Salah Obeidallah has taken the helm as executive director of the North American Islamic Trust, Inc. (NAIT), succeeding Mujeeb Cheema, a member of the NAIT board of trustees. Obeidallah, among the founders of the Islamic Center of Passaic County, New Jersey, served as its president for 10 years. Obeidallah, who held corporate managerial positions in the engineering and manufacturing sector, also served as the executive director of the Islamic Education Foundation of New Jersey that oversees three Islamic schools.
Azam Nizamuddin, NAIT’s new general counsel and deputy executive director, is a Chicago attorney with 15 years experience in the areas of commercial litigation, employment, not-for-profit and family law. He serves on the Illinois State Bar Association’s Attorney Disciplinary Committee and the editorial board of the DuPage County Bar Association Journal. He also has been serving as president of the Muslim Bar Association of Illinois, and leads interfaith efforts for the Council of Islamic Organizations of Greater Chicago, the Niagara Foundation, and the Islamic Foundation.
Both officials have a long history of community work and leadership roles in local mosques, Islamic schools, and civic organizations.
Cheema, who served as NAIT’s executive director since 2003, also was chairman of NAIT’s board during 2005-06, and its secretary since 2007. Since 2003, Cheema also has been secretary of Iman Fund, a mutual fund that meets Islamic principles. Previously, he held various positions with Hawkins group of energy-related companies in Tulsa, Oklahoma, from 1980 to 2003.
NAIT is a waqf, the historical Islamic equivalent of an American trust or endowment, serving Muslims in the United States and their institutions since 1973. As a waqf, NAIT holds titles to real estate assets of Islamic centers and schools in more than 40 states.
The co-sponsor with the most apparent ties to radical Islam, including allegedly raising funds for Hamas and hosting as a speaker last year an alleged Hamas figure, is the Islamic Center of Passaic County. The American Muslim Union, though, appears to have close ties to the Islamic Center of Passaic County, as five of its current and former directors and executives have held or still hold leadership positions at the Islamic Center. …. The co-founder of and former imam at the Islamic Center of Passaic County, which was founded in 1989, was Mohamed El-Mezain. He worked with the ICPC to raise funds for Hamas in the mid-1990s, according to an FBI memo drafted in November 2001 by the FBI’s assistant director of counterterrorism, Dale Watson. Mr. El-Mezain, who is no longer affiliated with the Islamic Center and could not be reached for comment, was never charged or arrested.Read the full report here.
In 2008, the Investigative Project reported on the Hamas ties of ICP Imam Mohammad Qatanani, then facing possible deportation:
In anticipation of the deportation proceedings of Imam Mohammad Qatanani of the Islamic Center of Passaic in New Jersey, New York Times trumpeted “Revered New Jersey Imam, Facing Deportation, Has Interfaith Support.” And indeed, the Imam has had various “interfaith” leaders testify on his behalf, as reported by Newsday: Several Catholic priests and a Jewish rabbi became emotional on the stand when describing how much Qatanani had done for interfaith understanding. Qatanani is accused of having lied on his immigration documents both about his arrest and conviction in Israel (which he now claims was merely a “detention”) and his confession that he was a member of Hamas (which he now claims was procured under torture). Qatanani also claims he only recently became aware of his conviction by Israeli authorities.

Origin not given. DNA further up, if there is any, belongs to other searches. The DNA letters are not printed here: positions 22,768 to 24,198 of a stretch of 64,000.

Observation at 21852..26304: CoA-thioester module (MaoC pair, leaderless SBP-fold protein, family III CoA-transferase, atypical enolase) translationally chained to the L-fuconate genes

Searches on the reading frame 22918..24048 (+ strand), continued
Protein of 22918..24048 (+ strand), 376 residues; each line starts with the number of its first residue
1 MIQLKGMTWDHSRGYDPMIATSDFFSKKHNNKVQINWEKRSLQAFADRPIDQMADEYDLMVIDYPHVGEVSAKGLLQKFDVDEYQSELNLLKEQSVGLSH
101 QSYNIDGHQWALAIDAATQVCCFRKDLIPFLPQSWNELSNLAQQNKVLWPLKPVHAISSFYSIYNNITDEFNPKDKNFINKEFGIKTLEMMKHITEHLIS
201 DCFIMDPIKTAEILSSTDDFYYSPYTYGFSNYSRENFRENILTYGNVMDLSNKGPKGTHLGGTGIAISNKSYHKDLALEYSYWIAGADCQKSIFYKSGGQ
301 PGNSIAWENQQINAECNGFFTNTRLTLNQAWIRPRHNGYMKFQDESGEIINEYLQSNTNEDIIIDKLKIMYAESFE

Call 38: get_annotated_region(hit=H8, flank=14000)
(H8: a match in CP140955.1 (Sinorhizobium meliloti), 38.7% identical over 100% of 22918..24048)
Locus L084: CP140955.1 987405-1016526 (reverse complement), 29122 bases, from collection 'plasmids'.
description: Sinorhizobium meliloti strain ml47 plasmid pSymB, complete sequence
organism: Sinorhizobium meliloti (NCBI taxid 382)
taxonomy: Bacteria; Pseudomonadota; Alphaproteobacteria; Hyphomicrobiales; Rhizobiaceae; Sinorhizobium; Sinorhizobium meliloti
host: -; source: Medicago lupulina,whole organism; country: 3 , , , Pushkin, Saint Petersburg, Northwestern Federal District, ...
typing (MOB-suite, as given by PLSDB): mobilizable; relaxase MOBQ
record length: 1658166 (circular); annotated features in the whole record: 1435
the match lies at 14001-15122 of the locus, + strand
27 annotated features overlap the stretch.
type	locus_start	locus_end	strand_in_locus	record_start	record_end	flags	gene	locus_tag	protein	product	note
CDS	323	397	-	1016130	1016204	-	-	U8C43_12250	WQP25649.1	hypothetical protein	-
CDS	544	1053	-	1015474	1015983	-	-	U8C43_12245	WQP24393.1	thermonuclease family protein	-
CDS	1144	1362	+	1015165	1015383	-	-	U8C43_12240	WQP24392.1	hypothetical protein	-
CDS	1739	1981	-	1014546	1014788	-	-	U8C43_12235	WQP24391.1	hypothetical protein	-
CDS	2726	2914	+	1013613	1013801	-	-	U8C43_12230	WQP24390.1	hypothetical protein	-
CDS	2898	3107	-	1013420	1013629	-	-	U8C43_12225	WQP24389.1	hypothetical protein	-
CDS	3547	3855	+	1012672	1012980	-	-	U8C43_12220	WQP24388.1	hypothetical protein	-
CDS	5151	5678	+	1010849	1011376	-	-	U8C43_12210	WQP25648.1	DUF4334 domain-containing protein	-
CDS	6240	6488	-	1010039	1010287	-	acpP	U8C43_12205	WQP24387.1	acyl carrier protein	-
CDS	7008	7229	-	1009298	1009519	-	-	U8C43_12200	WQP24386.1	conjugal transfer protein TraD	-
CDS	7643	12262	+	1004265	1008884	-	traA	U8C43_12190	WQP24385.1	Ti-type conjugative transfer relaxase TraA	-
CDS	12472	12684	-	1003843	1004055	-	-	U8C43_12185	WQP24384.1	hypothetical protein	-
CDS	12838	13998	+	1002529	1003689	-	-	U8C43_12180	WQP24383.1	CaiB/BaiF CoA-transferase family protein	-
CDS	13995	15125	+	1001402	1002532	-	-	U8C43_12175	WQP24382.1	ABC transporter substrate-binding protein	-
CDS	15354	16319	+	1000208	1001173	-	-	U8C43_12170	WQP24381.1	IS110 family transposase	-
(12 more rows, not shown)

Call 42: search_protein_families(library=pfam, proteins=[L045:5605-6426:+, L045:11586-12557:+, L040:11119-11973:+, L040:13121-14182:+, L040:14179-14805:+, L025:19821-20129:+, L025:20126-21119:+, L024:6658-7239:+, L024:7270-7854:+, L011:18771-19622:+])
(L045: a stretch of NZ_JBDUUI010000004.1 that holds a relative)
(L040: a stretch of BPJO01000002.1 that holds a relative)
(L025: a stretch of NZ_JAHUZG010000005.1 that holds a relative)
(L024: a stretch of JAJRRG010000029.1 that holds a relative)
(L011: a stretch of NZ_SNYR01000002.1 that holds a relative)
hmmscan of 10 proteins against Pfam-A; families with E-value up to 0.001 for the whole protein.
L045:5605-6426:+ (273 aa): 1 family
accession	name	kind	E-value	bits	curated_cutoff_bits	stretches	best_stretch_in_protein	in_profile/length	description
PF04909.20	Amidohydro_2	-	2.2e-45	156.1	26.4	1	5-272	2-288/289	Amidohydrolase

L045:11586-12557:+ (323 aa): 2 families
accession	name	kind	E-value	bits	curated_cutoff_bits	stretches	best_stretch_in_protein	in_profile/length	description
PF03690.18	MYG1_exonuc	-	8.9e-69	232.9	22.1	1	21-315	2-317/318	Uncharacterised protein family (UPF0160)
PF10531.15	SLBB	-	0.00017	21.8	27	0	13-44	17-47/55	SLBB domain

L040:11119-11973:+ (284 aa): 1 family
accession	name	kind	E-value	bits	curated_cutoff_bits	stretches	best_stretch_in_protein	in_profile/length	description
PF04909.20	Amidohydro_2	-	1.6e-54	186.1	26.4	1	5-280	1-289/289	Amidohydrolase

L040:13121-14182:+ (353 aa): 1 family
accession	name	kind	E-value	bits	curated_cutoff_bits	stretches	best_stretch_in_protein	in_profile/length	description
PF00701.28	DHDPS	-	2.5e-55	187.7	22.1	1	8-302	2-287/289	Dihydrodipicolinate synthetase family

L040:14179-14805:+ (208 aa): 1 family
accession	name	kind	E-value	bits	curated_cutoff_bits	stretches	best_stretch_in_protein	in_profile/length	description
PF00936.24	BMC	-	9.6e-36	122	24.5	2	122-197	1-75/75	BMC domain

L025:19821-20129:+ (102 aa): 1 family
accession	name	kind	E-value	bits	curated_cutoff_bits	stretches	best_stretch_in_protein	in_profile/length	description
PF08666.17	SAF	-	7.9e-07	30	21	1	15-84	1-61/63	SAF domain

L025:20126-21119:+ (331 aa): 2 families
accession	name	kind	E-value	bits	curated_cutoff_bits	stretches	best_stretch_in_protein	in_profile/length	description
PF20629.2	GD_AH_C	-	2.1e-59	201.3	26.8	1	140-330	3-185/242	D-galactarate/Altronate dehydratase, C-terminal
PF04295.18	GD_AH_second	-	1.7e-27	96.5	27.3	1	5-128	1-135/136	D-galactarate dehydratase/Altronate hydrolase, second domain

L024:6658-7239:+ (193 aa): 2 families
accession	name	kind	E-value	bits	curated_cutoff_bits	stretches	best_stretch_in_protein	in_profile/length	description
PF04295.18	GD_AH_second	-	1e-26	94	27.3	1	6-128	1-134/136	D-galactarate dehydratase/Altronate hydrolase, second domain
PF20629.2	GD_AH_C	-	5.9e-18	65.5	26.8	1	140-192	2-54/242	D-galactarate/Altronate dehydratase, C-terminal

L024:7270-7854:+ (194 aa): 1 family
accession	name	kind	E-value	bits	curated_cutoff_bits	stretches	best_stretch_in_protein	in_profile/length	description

In January 2014, the ICP hosted Syrian Sheik Mohammad Rateb al-Nabulsi as part of an 11-city tour across America and co-sponsored by the Syrian American Council (SAC). In January 2014, the ICP hosted Syrian Sheik Mohammad Rateb al-Nabulsi as part of an 11-city tour across America and co-sponsored by the Syrian American Council (SAC). The GMBDW reported the same month on the US tour of the controversial Syrian cleric who once called for suicide bombings against civilians in Israel and for the death penalty for homosexuals.
Generally unreported has been the link between the ICP and the Muslim American Society (MAS). In 2007, a web page of the Columbus, Ohio MAS chapter stated that MAS President Essam Omeish had been a onetime chairman of the ICP board (see note below). The MAS was identified in Hudson Institute report authored by the GMBDW editor as a part of the US Muslim Brotherhood and closely tied to the Egyptian organization. Dr. Omeish drew national attention several years ago when he was appointed to a Virginia state immigration commission on Immigration. Omeish resigned less than a day later, after online emerged in which he accused Israel of genocide against Palestinians and exhorted Muslims to “the jihad way.”
The North American Islamic Trust (NAIT) describes itself as “a waqf, the historical Islamic equivalent of an American trust or endowment, serving Muslims in the United States and their institutions. NAIT facilitates the realization of American Muslims’ desire for a virtuous and happy life in a Shari’ah-compliant way.” A research report on the Islamic Society of North America (ISNA) authored by the GMBDW editor describes the origins of NAIT and the role that it played in the early development of the US Muslim Brotherhood.
The GMBDW reported in May 2015 that both the shooter outside an event in Garland, Texas devoted to cartoons depicting the Prophet Muhammad and in July 2015 that the man accused of killing four Marines at a Navy-Marine training facility had both attended mosques owned by NAIT.
For a full profile of NAIT and its role in the ideological takeover of at least two US mosques, go here.
(Note: http://www.mas-columbus.org/masc/ accessed 7/26/08)